White House Treats Reporters Like Children, Makes Press Give Thanks Before Asking Questions

Sarah Huckabee Sanders told reporters they had to say what they were thankful for before asking questions. Reuters

The White House turned its Monday press briefing into a kindergarten game, with Press Secretary Sarah Huckabee Sanders asking a room of reporters to say what they're thankful for before asking her a question.

And the reporters followed her orders.

When the briefing is done all WH reporters must also put their toys away and sit criss-cross applesauce.

— Ben White (@morningmoneyben) November 20, 2017

"I'm thankful that my parents sent me to the University of Michigan and not Ohio State. Go Blue!" said Blake Burman of Fox News before launching into a question about the partisan nature of the Senate's tax reform bill.

Several reporters said they were thankful for their families or the chance to be at the press briefing. A few gave thanks for the First Amendment.

I'm thankful to have never sat through a White House press briefing where I was expected to say what I was thankful for.

— Angela GreilingKeane (@agreilingkeane) November 20, 2017

Some reporters, like CNN's Sara Murray, ignored Sanders's request and launched into their questions. But when Zeke Miller, of the Associated Press, opted not to participate, Sanders told him that he broke the "rule" for the day's presser.

Sanders started the briefing by saying what she was thankful for, before informing reporters they would have to do the same. "This is how it's going to work today," she said.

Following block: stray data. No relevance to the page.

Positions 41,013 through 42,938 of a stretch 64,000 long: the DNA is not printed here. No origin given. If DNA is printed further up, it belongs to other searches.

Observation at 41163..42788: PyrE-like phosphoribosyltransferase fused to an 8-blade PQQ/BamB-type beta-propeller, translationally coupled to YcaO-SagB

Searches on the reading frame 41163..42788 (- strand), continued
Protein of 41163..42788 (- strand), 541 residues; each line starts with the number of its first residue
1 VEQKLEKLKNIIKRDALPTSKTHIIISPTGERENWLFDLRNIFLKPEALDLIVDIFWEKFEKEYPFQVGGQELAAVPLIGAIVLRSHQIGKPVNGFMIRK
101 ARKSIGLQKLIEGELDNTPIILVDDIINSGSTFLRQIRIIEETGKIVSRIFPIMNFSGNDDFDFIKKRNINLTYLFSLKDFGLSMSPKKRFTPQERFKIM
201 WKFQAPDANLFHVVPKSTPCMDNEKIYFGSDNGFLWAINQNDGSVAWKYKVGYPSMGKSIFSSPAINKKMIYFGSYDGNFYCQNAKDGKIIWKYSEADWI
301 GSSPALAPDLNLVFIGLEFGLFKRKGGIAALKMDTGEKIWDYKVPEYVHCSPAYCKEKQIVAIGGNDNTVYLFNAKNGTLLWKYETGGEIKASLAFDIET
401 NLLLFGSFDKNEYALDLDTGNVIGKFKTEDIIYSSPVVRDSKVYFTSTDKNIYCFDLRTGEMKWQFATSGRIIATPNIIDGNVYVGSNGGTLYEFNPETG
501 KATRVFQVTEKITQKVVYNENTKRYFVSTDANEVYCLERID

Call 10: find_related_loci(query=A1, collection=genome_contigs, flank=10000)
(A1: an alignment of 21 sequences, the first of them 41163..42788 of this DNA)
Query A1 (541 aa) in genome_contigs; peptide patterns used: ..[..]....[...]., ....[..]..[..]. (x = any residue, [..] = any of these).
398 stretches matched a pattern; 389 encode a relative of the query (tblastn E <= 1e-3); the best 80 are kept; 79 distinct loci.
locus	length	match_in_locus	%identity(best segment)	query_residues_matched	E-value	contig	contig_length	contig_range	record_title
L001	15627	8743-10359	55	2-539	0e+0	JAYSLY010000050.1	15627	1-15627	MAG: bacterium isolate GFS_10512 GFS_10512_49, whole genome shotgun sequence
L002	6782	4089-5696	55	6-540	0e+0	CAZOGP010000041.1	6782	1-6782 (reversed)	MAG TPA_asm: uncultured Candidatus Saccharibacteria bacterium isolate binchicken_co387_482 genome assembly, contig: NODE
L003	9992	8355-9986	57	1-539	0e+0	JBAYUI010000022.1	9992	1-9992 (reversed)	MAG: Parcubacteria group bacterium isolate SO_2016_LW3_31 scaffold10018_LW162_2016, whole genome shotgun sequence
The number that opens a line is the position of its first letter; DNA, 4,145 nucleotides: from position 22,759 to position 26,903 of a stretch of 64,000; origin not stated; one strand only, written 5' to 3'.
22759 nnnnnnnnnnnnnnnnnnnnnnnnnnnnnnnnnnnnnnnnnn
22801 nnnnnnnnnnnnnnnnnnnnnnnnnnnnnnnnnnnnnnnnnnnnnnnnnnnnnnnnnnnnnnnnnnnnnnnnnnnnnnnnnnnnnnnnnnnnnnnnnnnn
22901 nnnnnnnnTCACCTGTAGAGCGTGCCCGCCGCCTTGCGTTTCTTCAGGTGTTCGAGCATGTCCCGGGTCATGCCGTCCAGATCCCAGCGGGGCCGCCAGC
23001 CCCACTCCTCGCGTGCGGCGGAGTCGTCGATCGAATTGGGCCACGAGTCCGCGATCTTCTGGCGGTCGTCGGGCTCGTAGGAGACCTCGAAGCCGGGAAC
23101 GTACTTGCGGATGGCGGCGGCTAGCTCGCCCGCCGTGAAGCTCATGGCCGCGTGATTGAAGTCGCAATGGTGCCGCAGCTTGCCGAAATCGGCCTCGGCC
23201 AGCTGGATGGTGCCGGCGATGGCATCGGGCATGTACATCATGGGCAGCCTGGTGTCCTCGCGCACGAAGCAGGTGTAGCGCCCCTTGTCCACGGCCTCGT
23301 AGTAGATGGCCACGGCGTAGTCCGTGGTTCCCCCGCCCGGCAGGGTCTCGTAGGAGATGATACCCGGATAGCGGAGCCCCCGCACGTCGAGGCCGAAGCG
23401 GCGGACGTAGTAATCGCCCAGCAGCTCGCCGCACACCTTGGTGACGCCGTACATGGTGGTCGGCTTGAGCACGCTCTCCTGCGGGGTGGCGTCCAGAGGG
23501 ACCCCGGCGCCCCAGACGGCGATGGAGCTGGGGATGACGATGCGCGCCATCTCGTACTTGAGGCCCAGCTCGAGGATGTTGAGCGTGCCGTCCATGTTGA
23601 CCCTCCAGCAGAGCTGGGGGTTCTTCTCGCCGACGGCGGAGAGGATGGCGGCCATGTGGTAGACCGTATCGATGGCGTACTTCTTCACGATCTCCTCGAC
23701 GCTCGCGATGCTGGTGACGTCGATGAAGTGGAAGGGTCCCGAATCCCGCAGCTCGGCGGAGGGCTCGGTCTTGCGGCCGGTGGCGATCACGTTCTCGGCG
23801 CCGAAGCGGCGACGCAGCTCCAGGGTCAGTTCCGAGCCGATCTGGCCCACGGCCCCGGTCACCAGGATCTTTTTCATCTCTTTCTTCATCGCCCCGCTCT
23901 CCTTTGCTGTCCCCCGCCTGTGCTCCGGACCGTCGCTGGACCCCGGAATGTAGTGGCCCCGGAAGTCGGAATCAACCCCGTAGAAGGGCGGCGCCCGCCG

She called first on April Ryan, bureau chief for American Urban Radio Networks, who told Sanders she was thankful "to be able to talk to you and question you every single day."

When Ryan followed up on a question, Sanders chimed in, "I'm starting to regret calling on you first."

.@PressSec asks media to say what they're thankful for prior to asking question. @CeciliaVega: "I am thankful for the First Amendment." pic.twitter.com/vMeWTjx2mt

— CSPAN (@cspan) November 20, 2017

The Trump administration has often treated White House reporters like little kids, which inspired a Daily Show skit in April. Sanders's predecessor, Sean Spicer, acted as if he was in a classroom filled with unruly students, as he often scolded reporters for supposed bad manners and interrupted them.

Sanders has been carrying on the custom. In her first briefing as press secretary, she read a loving letter written to President Donald Trump by a 9-year-old boy named "Pickle."

Point is, never get a beer with Sarah Sanders.

— Travis Hare (@TheTravisHare) October 30, 2017

Last month, Sanders explained the battle over tax reform—Trump's biggest legislative priority of the past few months—by telling a fictional tale about 10 reporters grabbing beers together and fighting about how to divide the bill.

"That, ladies and gentlemen, is how our tax system works. The people who already pay the highest taxes will naturally benefit from a tax reduction, but not the largest percent benefit. Taxing them too much—attack them—and they might start drinking overseas, where the atmosphere is somewhat friendlier," Sanders said.

"This is a silly story, of course, but it illustrates some very important points."

Dylan aka Pickle thank you for your letter and hope to meet you soon! pic.twitter.com/XZlJARZ9cs

— Sarah Huckabee Sanders (@SarahHuckabee) July 26, 2017